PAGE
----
Story Source:

The above story is based on materials provided by SAGE Publications. Note: Materials may be edited for content and length.


Journal Reference:

  1. Katherine A. Hardcastle, Karen Hughes, Olivia Sharples, and Mark A. Bellis. Trends in alcohol portrayal in popular music: A longitudinal analysis of the UK charts. Psychology of Music, September 2013 DOI: 10.1177/0305735613500701

Cite This Page:

SAGE Publications. "Alcohol leaving the UK charts with a hangover." ScienceDaily. ScienceDaily, 30 September 2013. <www.sciencedaily.com/releases/2013/09/130930101844.htm>.
SAGE Publications. (2013, September 30). Alcohol leaving the UK charts with a hangover. ScienceDaily. Retrieved March 27, 2015 from www.sciencedaily.com/releases/2013/09/130930101844.htm
SAGE Publications. "Alcohol leaving the UK charts with a hangover." ScienceDaily. www.sciencedaily.com/releases/2013/09/130930101844.htm (accessed March 27, 2015).

Share This


More From ScienceDaily



More Mind & Brain News

Friday, March 27, 2015

Featured Research

from universities, journals, and other organizations


Featured Videos

from AP, Reuters, AFP, and other news services

AAA: Distracted Driving a Serious Teen Problem

AAA: Distracted Driving a Serious Teen Problem

AP (Mar. 25, 2015) — While distracted driving is not a new problem for teens, new research from the AAA Foundation for Traffic Safety says it&apos;s much more serious than previously thought. (March 25) Video provided by AP
Powered by NewsLook.com
Smartphone Use Changing Our Brain and Thumb Interaction, Say Researchers

Smartphone Use Changing Our Brain and Thumb Interaction, Say Researchers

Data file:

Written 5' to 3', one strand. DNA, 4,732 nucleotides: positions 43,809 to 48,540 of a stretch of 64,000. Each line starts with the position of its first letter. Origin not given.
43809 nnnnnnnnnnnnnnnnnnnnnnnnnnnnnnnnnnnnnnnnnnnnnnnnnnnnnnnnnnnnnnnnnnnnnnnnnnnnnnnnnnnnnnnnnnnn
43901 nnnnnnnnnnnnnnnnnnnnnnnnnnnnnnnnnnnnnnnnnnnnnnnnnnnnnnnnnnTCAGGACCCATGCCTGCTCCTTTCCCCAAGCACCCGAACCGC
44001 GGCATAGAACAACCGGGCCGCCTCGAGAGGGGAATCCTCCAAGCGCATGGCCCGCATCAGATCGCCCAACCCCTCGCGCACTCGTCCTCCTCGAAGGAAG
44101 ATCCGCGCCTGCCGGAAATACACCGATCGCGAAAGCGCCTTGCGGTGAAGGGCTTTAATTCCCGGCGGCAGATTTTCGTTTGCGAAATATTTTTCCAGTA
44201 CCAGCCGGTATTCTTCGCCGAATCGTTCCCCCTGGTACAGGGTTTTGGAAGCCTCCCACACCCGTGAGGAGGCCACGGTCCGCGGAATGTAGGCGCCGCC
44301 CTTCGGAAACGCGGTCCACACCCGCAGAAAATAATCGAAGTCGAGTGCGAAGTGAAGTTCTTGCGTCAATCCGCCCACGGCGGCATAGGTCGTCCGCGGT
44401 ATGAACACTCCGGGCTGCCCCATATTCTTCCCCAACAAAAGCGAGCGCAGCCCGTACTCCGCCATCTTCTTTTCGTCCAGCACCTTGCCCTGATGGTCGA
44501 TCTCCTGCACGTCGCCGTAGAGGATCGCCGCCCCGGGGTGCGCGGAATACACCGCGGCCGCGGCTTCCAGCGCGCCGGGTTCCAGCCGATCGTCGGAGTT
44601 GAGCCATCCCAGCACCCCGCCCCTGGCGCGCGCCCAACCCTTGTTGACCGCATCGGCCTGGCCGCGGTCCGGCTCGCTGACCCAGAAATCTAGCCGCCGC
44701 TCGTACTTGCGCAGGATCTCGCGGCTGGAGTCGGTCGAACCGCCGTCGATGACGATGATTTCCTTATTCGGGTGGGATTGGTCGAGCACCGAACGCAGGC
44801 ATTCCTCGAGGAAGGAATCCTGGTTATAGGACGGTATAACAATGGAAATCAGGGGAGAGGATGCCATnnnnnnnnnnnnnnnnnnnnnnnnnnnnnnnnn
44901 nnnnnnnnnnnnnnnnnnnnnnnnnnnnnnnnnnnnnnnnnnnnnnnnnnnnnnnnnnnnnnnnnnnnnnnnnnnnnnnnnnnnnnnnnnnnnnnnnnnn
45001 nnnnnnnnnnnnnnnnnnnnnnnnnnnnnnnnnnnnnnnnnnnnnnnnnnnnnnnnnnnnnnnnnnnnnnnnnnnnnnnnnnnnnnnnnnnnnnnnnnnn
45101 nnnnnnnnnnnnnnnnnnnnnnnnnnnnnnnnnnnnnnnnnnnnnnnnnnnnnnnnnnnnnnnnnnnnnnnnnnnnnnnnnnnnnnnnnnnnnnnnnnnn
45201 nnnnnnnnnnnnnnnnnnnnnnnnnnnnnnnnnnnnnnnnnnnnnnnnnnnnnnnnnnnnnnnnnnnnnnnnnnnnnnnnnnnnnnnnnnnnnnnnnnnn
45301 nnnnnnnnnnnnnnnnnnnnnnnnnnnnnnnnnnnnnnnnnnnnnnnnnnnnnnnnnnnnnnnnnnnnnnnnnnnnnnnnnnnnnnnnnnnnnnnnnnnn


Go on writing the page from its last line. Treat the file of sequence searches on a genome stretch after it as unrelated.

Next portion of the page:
Reuters - Innovations Video Online (Mar. 25, 2015) — European researchers say our smartphone use offers scientists an ideal testing ground for human brain plasticity. Dr Ako Ghosh&apos;s team discovered that the brains and thumbs of smartphone users interact differently from those who use old-fashioned handsets. Jim Drury went to meet him. Video provided by Reuters
Powered by NewsLook.com
Many Don't Know They Have Alzheimer's, But Their Doctors Do

Many Don't Know They Have Alzheimer's, But Their Doctors Do

Newsy (Mar. 24, 2015) — According to a new study by the Alzheimer&apos;s Association, more than half of those who have the degenerative brain disease aren&apos;t told by their doctors. Video provided by Newsy
Powered by NewsLook.com
A Quick 45-Minute Nap Can Improve Your Memory

A Quick 45-Minute Nap Can Improve Your Memory

Newsy (Mar. 23, 2015) — Researchers found those who napped for 45 minutes to an hour before being tested on information recalled it five times better than those who didn&apos;t. Video provided by Newsy
Powered by NewsLook.com

Search ScienceDaily

Number of stories in archives: 140,361

Find with keyword(s):
 
Enter a keyword or phrase to search ScienceDaily for related topics and research stories.

Save/Print:
Share:  

Breaking News:

Strange & Offbeat Stories

 

Health & Medicine

Mind & Brain

Living & Well

In Other News

... from NewsDaily.com

Science News

Health News

Environment News

Technology News



Save/Print:
Share:  

Free Subscriptions


Get the latest science news with ScienceDaily's free email newsletters, updated daily and weekly. Or view hourly updated newsfeeds in your RSS reader:

Get Social & Mobile


Keep up to date with the latest news from ScienceDaily via social networks and mobile apps:

Have Feedback?


Tell us what you think of ScienceDaily -- we welcome both positive and negative comments. Have any problems using the site? Questions?
Mobile iPhone Android Web
Follow Facebook Twitter Google+
Subscribe RSS Feeds Email Newsletters
Latest Headlines Health & Medicine Mind & Brain Space & Time Matter & Energy Computers & Math Plants & Animals Earth & Climate Fossils & Ruins